Now That’s a Proper (Superspecial) Stage!
Street stages, spectator stages, super-special stages… whatever you decide to call them, they all tend to have the same characteristics. Usually they are tight, narrow, slow, lined by concrete walls, and fairly uninspiring. The layouts on most of these stages don’t really do justice to the abilities of either the car or the crew. In addition, the risk/benefit balance of these stages mean that most of the time, the crews aren’t really pushing that hard. None of the drivers want to make fools of themselves on the very first stage of a rally. As a result, I find myself watching these stages more to justify the money I spend on WRC+ instead of any real interest in the rallying “action”. Yes, I understand that these stages are necessary to make rallying a bit more accessible and to bring the sport to the masses. However, let’s be honest and admit that most of the time, these stages deliver a very neutered version of an otherwise spectacular form of motor sport.
So, it was with some apathy that I switched on my PC after a long shift in the hospital and began to watch the replay of SS1. I realize that this stage was run last year as well, but at that time, I did not have WRC+ and was unable to watch it live. Consequently, I didn’t really know what to expect, but I anticipated the same “Micky Mouse” stuff that I had seen on other spectator stages. However, as I watched Juho Hanninen slide his way through as the first car, I began to experience a very unfamiliar feeling when watching these street stages in the past… actual, legitimate interest!
First of all, this stage had a little bit of everything. The surface changes are what made it truly stand out from the other street stages. I’ll concede that the damp roads may have made it a bit more interesting, but the tricky transitions from tarmac to gravel and then back again really put up a challenge to the crews. As more cars passed and pulled gravel onto the square left corner leading back onto the tarmac, it became increasingly difficult for the drivers to keep their cars tidy. Secondly, this stage threw up all kinds of different corners. There were hairpins and junctions like other street stages, but there were also some faster and more flowing sections through the woods. As a result, you could actually see very clearly the strengths and weaknesses of the different cars and drivers as they passed through. For example, it seemed like a few of the Fiesta’s got bogged down coming out of the slow hairpins while the other cars appeared to skip away without a moment’s hesitation. Seeing these differences in how the cars performed really held my interest through the entire (re)live broadcast. The last thing that really captured my attention was the real risk to be found in this stage. If you looked at the edge of the road there were ruts, rocks, and even a few trees! Did you notice how close Hayden Paddon got to that rock at the apex around 40 seconds into his run? That sure made me hold my breath for just a moment! Even though it was only a few KM’s long, this stage required full commitment and concentration from start to finish.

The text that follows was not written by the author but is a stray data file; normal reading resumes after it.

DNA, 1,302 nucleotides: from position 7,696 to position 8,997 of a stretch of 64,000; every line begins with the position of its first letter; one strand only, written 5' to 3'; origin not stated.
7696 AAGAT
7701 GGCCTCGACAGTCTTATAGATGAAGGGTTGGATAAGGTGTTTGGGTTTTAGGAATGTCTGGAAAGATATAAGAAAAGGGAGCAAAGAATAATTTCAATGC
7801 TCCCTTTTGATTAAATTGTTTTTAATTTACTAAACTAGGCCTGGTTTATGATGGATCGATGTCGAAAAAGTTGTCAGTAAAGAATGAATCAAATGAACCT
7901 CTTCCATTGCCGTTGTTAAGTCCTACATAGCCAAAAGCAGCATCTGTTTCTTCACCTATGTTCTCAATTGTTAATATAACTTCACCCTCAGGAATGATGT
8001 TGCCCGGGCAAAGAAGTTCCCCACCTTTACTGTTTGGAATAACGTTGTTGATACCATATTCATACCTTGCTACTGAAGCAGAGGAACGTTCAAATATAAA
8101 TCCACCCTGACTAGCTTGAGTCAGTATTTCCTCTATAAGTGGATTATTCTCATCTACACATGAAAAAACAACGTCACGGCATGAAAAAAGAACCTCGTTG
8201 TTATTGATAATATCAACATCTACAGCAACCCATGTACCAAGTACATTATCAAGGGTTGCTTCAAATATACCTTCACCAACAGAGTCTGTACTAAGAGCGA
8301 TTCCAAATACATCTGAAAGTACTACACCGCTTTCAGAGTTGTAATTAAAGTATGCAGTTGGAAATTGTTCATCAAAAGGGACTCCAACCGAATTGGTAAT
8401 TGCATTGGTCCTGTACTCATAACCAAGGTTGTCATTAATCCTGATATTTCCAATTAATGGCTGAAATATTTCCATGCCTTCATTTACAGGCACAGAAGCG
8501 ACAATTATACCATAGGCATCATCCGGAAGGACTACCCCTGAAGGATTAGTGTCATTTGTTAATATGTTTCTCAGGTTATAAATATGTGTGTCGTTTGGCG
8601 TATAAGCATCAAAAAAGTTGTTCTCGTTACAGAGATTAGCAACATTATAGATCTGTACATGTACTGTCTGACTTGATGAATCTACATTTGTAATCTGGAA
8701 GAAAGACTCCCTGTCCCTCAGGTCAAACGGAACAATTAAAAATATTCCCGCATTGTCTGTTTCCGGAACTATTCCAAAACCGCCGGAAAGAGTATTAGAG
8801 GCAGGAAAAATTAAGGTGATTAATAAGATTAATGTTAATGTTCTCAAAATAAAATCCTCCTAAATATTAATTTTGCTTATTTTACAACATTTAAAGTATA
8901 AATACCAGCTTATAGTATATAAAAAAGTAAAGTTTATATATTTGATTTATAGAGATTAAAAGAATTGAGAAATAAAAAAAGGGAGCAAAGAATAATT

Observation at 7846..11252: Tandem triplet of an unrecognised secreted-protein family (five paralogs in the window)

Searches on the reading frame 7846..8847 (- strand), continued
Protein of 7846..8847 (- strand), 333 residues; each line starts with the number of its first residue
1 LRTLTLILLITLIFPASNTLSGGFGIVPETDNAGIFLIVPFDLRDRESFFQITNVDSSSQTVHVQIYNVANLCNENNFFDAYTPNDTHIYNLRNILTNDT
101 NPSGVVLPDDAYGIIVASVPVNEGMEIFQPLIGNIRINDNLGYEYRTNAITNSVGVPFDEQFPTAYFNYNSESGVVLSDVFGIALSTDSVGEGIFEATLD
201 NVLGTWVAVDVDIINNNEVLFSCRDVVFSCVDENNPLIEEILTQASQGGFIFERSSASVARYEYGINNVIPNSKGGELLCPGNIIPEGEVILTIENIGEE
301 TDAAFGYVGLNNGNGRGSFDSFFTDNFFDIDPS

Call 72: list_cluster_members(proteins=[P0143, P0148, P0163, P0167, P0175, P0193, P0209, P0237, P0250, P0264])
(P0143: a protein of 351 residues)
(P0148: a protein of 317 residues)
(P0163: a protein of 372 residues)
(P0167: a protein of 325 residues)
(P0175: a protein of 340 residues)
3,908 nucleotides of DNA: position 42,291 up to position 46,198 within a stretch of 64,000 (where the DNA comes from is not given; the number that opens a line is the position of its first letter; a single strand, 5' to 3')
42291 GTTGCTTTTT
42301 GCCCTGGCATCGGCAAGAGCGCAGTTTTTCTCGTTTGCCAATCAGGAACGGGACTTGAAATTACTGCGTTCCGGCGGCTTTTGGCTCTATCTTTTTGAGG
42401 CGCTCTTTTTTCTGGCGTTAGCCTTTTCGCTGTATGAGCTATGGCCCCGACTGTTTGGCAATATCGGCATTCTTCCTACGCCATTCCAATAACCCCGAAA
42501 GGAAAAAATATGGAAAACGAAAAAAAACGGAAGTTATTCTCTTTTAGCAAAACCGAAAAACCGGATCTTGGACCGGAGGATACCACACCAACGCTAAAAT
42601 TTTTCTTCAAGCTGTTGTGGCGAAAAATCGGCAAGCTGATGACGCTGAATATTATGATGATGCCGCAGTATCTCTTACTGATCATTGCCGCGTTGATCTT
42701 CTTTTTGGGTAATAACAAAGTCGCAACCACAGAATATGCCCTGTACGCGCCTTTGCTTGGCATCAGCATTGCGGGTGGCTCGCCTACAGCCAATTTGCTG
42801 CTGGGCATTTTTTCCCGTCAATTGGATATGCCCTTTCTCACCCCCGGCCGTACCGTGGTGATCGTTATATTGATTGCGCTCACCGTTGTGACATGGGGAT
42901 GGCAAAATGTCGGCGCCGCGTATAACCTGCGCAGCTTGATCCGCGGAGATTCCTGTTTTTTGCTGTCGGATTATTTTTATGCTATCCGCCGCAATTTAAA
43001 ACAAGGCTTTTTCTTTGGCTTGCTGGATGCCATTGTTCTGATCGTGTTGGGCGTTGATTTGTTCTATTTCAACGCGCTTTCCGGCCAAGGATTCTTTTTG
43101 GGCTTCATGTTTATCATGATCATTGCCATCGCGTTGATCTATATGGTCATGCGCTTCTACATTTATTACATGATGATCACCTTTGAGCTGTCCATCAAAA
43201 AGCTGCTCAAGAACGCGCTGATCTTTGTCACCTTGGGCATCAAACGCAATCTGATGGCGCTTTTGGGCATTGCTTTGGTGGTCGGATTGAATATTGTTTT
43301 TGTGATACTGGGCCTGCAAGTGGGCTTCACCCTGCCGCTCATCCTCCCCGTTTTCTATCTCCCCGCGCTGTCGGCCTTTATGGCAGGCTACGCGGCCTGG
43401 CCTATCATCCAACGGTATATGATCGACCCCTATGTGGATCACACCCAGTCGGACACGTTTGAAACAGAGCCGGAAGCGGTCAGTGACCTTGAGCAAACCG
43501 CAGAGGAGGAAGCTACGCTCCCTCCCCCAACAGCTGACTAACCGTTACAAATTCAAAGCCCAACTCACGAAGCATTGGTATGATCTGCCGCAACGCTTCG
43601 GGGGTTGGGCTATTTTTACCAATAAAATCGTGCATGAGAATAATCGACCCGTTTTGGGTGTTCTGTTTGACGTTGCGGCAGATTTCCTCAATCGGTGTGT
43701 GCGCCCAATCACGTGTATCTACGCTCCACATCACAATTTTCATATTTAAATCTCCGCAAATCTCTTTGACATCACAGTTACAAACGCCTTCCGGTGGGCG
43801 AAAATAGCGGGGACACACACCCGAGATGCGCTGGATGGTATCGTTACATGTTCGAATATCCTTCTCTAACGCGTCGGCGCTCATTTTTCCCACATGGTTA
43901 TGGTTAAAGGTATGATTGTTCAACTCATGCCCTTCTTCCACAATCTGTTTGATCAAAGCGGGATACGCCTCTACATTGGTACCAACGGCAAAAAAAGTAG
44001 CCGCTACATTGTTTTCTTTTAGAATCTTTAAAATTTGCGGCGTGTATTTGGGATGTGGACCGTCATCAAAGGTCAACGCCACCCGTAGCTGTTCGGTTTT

All these factors made SS1 of Rally Finland quite a pleasant surprise for me. I know that some other rallies aren’t as fortunate to have a flowing stretch of gravel road sitting right in the middle of their host city. However, maybe other events could still learn a thing or two from the Rally Finland organizers. If it’s done right, the opening spectator stage doesn’t have to be a predictable formality. Watching a WRC car spin doughnuts around a barrel doesn’t do justice to how spectacular rallying really is. The stage may have been short, but in those 2.7 kilometers of Harju, the spectators were exposed to REAL rallying, and at the end of the day, that’s exactly what the spectator stages were meant to do.
Just for fun, what spectator stage do you think is the best in the WRC at this moment? I’ll narrow it down to 4 for you to choose from. Leave a comment below or on Twitter, I’m really curious!
A: The WRC cars on the Monaco Grand Prix Circuit (Rally Monte Carlo)
B: The tunnels of the Guanajuato street stage. (Rally Mexico)
C: The tricky changing surfaces of Harju (Neste Rally Finland)
D: The cars passing in front of the Font màgica de Montjuïc (RACC Rally Spain)